That is the ego...the ego (the "me") is maintained and strengthened through conflict. As long as the "me" is believed, you will feel inflated or deflated based on what others say. Either way, it strengthens the sense of "me". Attaching to what had happened and replaying it is just another mechanism for the ego to maintain and strengthen itself.

Who/what you really can not be in conflict with the world, what-is, etc. Who/what you really are is now...and finds nothing gained or lost in the past or future.
Namaste,

~ Eric Putkonen
@EngagedNondual on Twitter
Blog at http://www.EngagedNonduality.com - Insights into Nondualism and Living Awake & Engaged

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Admiral Akmir
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Re: Why does the mind seem to gravitate towards conflict?

Post by Admiral Akmir » Sun Jan 21, 2018 5:21 pm

Who/what you really can not be in conflict with the world, what-is, etc. Who/what you really are is now...and finds nothing gained or lost in the past or future.
I was thinking about that yesterday. Doing the exact same thing I described in my first post. A frequent thought that I visit, is a fictional confrontation with people from my past, in which I tell them how much they hurt me growing up.

It's like there's a part of my ego that wants that to be heard, but can never be heard enough. I thought about that for a while, and tried to figure out what the end goal is of these conversations; what am I supposed to be getting out of it? What would have to happen in order for that desire to be satisfied? What does it want?

Suppose I really did have that conversation, and I got an apology, and admittance of fault, what would that mean? Maybe I wouldn't feel ashamed of the past anymore, maybe I'd change and become someone completely different. But would that new person be any more true than what was there before? What if I had grown up in an entirely different family? Would the person I turned into in that alternate reality be any more real than what I perceive myself to be now?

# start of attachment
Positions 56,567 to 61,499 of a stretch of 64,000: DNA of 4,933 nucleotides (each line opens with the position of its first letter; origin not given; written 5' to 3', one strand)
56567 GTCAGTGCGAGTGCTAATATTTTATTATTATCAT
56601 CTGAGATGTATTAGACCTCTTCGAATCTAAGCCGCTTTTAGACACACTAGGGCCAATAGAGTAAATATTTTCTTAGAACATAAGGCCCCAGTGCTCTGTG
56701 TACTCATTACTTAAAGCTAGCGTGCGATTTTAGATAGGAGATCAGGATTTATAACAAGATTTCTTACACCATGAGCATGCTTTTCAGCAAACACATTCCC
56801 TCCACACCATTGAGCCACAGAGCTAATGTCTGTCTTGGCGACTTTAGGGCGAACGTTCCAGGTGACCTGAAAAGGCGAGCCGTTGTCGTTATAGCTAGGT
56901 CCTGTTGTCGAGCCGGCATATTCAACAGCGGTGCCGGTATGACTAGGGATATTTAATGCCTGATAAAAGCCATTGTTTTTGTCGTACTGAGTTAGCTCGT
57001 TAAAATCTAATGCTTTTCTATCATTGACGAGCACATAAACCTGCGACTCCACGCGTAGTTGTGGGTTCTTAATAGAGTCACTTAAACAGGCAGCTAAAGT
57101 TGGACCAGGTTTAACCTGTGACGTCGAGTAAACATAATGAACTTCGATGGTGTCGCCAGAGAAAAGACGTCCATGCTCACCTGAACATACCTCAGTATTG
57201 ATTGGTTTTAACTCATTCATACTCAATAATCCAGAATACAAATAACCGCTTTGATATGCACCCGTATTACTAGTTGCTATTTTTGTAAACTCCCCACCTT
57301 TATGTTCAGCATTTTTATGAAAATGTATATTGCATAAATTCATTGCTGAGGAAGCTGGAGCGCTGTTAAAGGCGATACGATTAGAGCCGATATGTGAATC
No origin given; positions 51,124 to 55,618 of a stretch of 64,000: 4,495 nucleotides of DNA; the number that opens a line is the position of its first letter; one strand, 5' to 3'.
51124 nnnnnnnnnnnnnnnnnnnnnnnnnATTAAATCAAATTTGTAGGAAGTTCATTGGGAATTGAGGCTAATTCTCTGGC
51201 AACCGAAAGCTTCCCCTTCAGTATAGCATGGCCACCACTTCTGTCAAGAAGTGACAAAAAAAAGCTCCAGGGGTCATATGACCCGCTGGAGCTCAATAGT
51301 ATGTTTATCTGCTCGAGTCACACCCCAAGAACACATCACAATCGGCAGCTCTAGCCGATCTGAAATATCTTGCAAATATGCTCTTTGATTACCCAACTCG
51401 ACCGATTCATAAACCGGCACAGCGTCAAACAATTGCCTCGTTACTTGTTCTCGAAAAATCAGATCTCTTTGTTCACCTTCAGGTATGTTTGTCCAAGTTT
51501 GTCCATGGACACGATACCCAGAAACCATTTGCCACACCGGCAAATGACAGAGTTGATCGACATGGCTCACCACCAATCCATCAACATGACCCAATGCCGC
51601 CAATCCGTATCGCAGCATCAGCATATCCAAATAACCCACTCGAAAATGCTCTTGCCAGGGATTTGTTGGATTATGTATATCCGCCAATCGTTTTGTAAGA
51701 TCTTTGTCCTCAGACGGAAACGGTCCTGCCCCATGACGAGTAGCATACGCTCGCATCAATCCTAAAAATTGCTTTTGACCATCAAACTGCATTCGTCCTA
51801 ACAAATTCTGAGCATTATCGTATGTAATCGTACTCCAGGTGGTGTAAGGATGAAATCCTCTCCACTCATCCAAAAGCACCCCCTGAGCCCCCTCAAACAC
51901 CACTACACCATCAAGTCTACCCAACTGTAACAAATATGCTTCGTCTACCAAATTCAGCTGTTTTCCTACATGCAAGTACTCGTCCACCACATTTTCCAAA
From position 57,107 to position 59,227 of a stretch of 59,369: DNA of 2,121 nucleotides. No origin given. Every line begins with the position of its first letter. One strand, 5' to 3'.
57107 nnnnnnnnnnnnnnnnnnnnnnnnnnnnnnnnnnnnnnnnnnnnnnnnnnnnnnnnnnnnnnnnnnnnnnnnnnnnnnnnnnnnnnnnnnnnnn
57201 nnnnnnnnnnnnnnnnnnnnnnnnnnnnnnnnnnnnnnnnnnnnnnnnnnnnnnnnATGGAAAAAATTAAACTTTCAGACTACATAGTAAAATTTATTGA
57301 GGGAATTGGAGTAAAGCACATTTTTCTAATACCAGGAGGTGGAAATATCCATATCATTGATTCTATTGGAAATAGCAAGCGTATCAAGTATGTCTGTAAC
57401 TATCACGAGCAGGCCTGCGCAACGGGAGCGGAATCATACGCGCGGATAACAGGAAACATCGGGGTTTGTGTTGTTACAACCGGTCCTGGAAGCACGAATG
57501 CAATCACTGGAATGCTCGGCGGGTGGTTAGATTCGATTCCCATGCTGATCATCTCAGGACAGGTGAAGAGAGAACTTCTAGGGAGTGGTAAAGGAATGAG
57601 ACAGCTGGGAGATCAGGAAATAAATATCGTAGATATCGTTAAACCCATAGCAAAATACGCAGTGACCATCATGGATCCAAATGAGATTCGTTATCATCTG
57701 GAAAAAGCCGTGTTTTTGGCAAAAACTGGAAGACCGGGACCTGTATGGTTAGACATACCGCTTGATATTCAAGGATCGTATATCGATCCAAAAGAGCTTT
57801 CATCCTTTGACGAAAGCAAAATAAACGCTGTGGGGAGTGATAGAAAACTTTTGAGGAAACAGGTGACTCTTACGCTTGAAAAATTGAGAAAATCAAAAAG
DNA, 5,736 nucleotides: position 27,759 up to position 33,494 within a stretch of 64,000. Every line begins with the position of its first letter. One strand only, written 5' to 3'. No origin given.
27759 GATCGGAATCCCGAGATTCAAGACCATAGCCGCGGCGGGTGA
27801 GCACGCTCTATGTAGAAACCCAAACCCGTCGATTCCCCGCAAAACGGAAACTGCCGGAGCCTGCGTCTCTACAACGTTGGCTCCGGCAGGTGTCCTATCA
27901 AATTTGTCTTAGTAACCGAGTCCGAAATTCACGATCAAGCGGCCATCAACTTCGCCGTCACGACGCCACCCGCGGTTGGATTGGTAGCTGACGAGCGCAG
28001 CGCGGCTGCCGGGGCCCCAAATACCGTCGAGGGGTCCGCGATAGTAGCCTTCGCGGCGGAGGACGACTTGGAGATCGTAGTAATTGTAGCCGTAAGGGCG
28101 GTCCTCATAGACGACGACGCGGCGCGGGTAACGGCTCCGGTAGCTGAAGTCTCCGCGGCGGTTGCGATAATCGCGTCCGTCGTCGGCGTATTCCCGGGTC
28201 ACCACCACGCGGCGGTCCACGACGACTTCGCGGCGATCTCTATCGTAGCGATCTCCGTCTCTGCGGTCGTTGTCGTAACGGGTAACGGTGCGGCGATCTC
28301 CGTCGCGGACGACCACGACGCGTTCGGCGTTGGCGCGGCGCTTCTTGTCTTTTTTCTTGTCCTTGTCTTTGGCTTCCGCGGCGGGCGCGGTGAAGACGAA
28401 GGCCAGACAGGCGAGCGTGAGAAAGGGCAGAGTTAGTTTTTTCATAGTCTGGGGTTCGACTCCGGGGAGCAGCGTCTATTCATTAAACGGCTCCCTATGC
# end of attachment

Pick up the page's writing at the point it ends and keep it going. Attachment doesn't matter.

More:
The conflict just sort of drops after that thought, which leads me to believe that the purpose of these inner conversations is to promote a specific view of the self. Once it's realized that all forms of ego are equal, regardless of the emotional impact, then it feels pointless to even strive for anything else.

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eputkonen
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Re: Why does the mind seem to gravitate towards conflict?

Post by eputkonen » Mon Jan 22, 2018 12:57 am

Admiral Akmir wrote:It's like there's a part of my ego that wants that to be heard, but can never be heard enough. I thought about that for a while, and tried to figure out what the end goal is of these conversations; what am I supposed to be getting out of it? What would have to happen in order for that desire to be satisfied? What does it want?

Suppose I really did have that conversation, and I got an apology, and admittance of fault, what would that mean? Maybe I wouldn't feel ashamed of the past anymore, maybe I'd change and become someone completely different.
The ego...the "me"...always demands to be heard, be seen, be understood, etc. - as long as it is believed and in control. It is a ridiculous demand, because we don't even know ourselves that well. We have not really seen who/what we really are.

Furthermore, this creates suffering for yourself. Suppose the person never hears you out...suppose the person never apologizes...what then? Do you carry that emotional baggage the rest of your life? Do you let it fester and poison you from within? This just becomes another story for the "me" to sustain and strengthen itself with...how "I" have been slighted and "they" won't apologize. This is just holding onto conflict...keeping the conflict going.
Namaste,

~ Eric Putkonen
@EngagedNondual on Twitter
Blog at http://www.EngagedNonduality.com - Insights into Nondualism and Living Awake & Engaged